I heard an interesting anecdote this weekend.
A couple wanted to go see the new “Western” they had heard so much about.
So when they got up to the ticket window at the Octoplex and scanned the list of movies playing, they bought two tickets for what they assumed was just that.
And off they went to see Shoot ‘Em Up.
I hear they were disappointed — and not just because they didn’t see a Western. Shoot ’em Up turns out to be a wild urban gangsta flick. Imagine this couple’s reaction when they realized what had happened.
Apparently they missed the 3:10 to Yuma and I’m not surprised. You know and I know that this is based on the Elmore Leonard novel and the 1957 cowboy saga starring Glenn Ford and Van Heflin, but not everyone does. See! Not even making a remake guarantees ticket buyers will know about it enough to see the film. Or even understand what genre it is based on title.
This speaks to what I talk about in my books — man, I love saying that! — and that is the importance of making your title and logline first and foremost comprehensible.
What is the logline of your movie? What is the title? Does the title “Say what it is” in a way that is unique, compelling — and clear?
If not, make it so.
But this title blur also applies to other areas. If you have a business or a new product or are seeking a job and writing your resume, try to ask yourself what your title and logline is in these cases, too.
Is the logline on your new product — and what it does — clear? Is the “What is it?” about what you offer a potential employer easy to explain and deliver on a primal level?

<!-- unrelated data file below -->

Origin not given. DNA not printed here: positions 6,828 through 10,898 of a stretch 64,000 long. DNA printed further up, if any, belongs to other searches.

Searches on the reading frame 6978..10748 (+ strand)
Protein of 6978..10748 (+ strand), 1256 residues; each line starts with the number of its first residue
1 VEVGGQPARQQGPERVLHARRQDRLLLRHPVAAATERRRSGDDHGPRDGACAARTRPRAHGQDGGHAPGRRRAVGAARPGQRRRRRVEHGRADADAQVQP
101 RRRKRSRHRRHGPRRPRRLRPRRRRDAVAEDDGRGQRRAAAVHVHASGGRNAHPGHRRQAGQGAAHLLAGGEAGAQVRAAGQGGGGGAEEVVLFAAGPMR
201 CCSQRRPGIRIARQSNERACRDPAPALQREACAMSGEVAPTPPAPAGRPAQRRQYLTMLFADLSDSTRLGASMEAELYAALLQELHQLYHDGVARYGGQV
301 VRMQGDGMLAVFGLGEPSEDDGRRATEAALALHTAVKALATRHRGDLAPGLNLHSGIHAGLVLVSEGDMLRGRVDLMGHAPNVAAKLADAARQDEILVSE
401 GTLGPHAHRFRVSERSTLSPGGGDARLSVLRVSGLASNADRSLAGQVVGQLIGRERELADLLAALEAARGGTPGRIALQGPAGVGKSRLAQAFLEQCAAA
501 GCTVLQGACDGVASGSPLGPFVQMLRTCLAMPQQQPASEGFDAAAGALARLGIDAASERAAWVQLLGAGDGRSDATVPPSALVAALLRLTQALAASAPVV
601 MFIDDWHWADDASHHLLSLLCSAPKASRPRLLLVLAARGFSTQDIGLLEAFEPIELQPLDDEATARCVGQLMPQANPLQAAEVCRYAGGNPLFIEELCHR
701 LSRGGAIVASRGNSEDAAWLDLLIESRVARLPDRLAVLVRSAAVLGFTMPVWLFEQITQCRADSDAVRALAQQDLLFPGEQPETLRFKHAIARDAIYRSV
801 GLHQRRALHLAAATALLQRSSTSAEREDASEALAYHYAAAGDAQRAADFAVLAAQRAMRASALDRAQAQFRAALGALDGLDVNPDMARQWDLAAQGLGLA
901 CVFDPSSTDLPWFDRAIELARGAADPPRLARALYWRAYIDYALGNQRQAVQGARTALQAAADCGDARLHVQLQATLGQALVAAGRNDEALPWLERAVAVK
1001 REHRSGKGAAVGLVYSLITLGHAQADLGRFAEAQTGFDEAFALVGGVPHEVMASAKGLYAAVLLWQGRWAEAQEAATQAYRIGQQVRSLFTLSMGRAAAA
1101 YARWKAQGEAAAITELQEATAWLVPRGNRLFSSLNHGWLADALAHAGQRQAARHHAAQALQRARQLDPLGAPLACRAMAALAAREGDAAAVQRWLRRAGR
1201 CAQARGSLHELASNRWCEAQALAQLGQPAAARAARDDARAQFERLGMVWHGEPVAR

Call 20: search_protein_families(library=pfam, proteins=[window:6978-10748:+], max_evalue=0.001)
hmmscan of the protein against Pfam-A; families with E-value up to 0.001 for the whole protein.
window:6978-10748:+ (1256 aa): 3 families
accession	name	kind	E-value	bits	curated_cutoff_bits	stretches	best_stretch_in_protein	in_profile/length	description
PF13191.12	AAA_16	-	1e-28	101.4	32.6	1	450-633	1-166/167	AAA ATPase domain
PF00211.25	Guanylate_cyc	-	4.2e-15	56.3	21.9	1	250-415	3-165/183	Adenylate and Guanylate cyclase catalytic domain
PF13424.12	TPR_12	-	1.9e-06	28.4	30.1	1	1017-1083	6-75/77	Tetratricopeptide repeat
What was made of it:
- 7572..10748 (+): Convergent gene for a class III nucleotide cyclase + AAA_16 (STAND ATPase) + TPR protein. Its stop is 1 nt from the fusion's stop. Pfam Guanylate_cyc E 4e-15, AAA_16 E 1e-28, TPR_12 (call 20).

Good marketing men know about this problem whether it’s a movie, a person, or a product!
I have been reading a great book I recommend for anyone interested in this topic: The 22 Immutable Laws of Marketing by Al Ries and Jack Trout.
I find this topic fascinating, and in a world of a million entertainment choices, it’s vital for us screenwriters to understand.
Take toothpaste, for example. Crest fights cavities. Ultra Brite whitens teeth. Aqua Fresh tastes good. Millions of dollars are spent each year to re-inforce these simple concepts. Each has a primal punch, too. Crest: safety, health. Ultra Brite: appeal to the opposite sex. Aqua Fresh: my kids will brush their teeth if they like the taste.
To me, this is the essence of good communication generally. A clear idea about something of primal interest — isn’t that what it’s all about?
And it starts with a “title and logline” we communicate well, and takes into account the busy lives of consumers who don’t have more than a minute to make a choice — be it what movie to watch or what toothpaste to use.
Avoid title blur.
Be clear! Communicate well! Excite! Invite!
From concept to execution, every step of the way, this is our job as storytellers in the market place of ideas!